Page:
To be succinct: I paint God's mistake.
Until 1995, my understanding of error was still very limited. I assumed that error was "sin that was evil" and that God was without error. That changed when I was given a message during a paranormal moment. I was told GOD IS FORGIVEN. My research since then has been to unravel the meaning and feeling of that phrase. All of my artistic work deals with this provocative new concept, and how it is relevant to time, human morality, and mortality.
HOW IT STARTED
My confrontation with innocence appropriately began at the naïve age of 8 after my very first piano lesson. As I rode my bike home, enchanted with the magic of my musical beginnings, my soul suddenly opened to a dimension of TIME where I was communing with something much greater than myself. I remember my absolute awe. One could say I was paralyzed by its splendor, yet I never stopped riding my bicycle. As I returned to my surroundings fear began to grip me. I remember saying, “Oh, I hope I am good enough!” A different part of my mind that had not witnessed this event asked me, “Good enough for what?” I responded with “I don’t know” suddenly recognizing my commitment to invest my entire life toward something that I did not understand.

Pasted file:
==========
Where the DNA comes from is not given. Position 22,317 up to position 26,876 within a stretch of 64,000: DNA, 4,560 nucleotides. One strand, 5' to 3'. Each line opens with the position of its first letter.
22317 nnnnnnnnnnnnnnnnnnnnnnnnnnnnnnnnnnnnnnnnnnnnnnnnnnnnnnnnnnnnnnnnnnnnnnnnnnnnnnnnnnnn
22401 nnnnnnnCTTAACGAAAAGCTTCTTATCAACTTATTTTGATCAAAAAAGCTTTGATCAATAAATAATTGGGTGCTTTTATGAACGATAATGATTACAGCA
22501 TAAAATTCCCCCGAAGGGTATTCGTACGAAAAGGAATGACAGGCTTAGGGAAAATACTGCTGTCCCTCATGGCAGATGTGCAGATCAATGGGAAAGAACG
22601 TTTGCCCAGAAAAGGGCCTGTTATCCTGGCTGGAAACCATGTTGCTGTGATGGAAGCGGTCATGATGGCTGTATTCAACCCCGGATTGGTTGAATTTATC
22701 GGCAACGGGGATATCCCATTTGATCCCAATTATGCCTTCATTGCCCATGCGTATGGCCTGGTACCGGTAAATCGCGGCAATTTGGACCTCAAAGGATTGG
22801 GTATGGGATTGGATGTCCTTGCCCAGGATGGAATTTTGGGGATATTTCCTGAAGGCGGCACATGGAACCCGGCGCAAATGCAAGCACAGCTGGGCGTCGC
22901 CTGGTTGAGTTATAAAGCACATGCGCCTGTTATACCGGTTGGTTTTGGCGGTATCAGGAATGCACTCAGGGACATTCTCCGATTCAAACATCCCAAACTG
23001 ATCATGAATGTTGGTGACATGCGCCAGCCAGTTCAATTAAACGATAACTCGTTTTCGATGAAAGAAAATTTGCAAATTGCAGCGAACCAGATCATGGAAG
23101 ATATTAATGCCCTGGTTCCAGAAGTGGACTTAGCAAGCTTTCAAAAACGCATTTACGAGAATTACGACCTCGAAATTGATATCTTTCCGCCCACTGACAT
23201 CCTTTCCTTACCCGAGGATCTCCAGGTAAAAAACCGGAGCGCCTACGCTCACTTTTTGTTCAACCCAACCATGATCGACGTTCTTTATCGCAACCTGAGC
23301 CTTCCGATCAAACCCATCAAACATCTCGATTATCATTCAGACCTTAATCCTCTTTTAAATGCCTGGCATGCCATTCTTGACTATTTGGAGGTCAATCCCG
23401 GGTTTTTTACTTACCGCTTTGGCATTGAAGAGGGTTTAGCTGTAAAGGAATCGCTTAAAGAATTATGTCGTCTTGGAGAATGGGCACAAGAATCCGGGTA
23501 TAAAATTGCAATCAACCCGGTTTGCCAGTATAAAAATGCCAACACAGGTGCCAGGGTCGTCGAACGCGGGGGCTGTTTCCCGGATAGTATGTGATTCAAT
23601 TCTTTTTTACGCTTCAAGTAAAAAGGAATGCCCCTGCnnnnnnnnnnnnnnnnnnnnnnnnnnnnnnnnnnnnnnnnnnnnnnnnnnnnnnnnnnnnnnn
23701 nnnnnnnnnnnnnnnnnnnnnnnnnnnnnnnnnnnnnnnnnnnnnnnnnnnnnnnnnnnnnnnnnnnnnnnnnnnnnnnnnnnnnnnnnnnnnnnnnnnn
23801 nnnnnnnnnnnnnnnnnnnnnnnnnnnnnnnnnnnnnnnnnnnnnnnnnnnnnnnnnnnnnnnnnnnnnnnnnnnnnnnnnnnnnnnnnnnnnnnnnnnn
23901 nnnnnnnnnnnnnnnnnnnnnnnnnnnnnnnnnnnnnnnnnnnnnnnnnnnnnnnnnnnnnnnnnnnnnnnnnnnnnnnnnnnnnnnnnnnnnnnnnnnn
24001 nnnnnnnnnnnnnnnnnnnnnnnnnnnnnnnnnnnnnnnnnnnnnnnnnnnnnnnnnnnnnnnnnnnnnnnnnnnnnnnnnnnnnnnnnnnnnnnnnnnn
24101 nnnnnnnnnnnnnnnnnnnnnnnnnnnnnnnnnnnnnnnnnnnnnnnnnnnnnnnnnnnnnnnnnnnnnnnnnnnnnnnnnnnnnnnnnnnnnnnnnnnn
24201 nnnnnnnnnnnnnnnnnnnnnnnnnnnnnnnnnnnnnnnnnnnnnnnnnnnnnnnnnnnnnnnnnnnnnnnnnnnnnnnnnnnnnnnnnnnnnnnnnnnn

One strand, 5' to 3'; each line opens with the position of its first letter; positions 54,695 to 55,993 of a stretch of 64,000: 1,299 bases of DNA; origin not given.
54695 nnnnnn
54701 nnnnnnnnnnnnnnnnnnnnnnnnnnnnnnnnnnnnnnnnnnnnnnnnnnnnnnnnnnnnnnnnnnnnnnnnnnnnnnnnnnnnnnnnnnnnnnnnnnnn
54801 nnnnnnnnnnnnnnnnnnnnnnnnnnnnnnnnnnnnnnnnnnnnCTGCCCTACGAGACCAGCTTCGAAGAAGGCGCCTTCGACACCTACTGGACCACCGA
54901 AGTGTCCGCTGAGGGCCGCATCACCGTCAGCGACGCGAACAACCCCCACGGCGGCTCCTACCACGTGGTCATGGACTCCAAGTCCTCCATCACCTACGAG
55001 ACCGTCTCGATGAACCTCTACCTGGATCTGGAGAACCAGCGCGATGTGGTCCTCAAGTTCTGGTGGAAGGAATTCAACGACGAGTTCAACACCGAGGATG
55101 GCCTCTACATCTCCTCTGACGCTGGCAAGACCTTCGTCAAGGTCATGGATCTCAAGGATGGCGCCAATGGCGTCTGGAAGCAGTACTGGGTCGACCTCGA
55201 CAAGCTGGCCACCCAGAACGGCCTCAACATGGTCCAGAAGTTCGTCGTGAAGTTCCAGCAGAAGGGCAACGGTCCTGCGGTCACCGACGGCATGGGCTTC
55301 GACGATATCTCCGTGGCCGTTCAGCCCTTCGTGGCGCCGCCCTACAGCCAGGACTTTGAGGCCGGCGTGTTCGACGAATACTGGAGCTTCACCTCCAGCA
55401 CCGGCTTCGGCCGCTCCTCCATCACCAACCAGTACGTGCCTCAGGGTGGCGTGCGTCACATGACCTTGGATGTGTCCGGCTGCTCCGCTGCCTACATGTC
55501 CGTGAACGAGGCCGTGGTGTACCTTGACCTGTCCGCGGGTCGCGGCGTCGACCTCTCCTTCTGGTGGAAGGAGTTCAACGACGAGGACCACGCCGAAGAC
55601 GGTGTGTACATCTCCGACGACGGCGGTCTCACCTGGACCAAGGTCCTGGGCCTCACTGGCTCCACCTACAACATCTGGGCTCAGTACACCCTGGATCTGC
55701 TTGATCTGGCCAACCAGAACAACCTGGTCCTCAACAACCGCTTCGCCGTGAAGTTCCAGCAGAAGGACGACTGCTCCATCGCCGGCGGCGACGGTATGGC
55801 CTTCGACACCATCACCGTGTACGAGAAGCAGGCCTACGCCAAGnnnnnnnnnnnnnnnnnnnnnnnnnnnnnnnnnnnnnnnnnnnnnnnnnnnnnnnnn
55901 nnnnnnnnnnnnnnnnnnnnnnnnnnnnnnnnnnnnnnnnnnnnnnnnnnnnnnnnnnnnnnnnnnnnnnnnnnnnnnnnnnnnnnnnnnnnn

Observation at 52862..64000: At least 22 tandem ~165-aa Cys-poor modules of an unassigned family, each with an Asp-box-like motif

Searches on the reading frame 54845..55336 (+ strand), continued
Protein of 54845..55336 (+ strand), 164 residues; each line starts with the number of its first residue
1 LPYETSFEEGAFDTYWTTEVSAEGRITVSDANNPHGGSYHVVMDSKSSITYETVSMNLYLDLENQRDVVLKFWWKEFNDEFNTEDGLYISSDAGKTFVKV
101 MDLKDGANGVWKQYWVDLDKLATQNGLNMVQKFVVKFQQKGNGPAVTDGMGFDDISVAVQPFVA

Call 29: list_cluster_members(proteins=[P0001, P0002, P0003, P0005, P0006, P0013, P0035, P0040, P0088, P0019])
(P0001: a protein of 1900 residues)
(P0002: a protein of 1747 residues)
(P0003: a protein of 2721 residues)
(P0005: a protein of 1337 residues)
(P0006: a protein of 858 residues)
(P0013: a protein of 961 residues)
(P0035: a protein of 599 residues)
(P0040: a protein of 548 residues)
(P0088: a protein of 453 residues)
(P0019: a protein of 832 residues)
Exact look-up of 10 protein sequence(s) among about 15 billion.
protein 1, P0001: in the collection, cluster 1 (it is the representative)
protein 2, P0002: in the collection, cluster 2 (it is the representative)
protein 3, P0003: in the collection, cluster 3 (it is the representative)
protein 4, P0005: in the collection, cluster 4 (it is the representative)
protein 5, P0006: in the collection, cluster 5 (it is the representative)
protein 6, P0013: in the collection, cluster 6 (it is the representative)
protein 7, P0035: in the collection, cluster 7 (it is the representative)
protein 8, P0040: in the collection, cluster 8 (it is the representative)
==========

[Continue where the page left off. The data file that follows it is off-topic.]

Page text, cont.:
THE VALUE OF ERROR
What I didn’t understand was how error could be valuable. True Error is unintended loss; which manifests as our mortal existence, and our moral crisis. Our mortality is not the intent of death, but our personal destiny is annihilation. As conscious individuals we are descendants of a broken existence; a dichotomy where each of us is innocent of creating our mortal destiny, but vulnerable to condemning our connection with others who “created us to die” without our permission. Our “error” is our ownership of blame for mortality, which is not the power over death; it is our power over cruelty.
So, why paint about God is Forgiven? Why not carry this forward with its musical association? Actually, I do through my work www.insidethemusic.com.
However, when dealing with God’s mistake the tools of communication must also include mortality as the laughter at Death, and the respect for transcending cruelty. Music never decays and is a perfect metaphor for innocent sentient consciousness, but visual art is fragile and susceptible to annihilation just like mortal beings. I use 2-D paintings because we always view their front with the backside being invisible. This front-back relationship is friction which is relevant to music, and mortality, but offers the laughter at Death which we never see because we exist on the side that we can observe.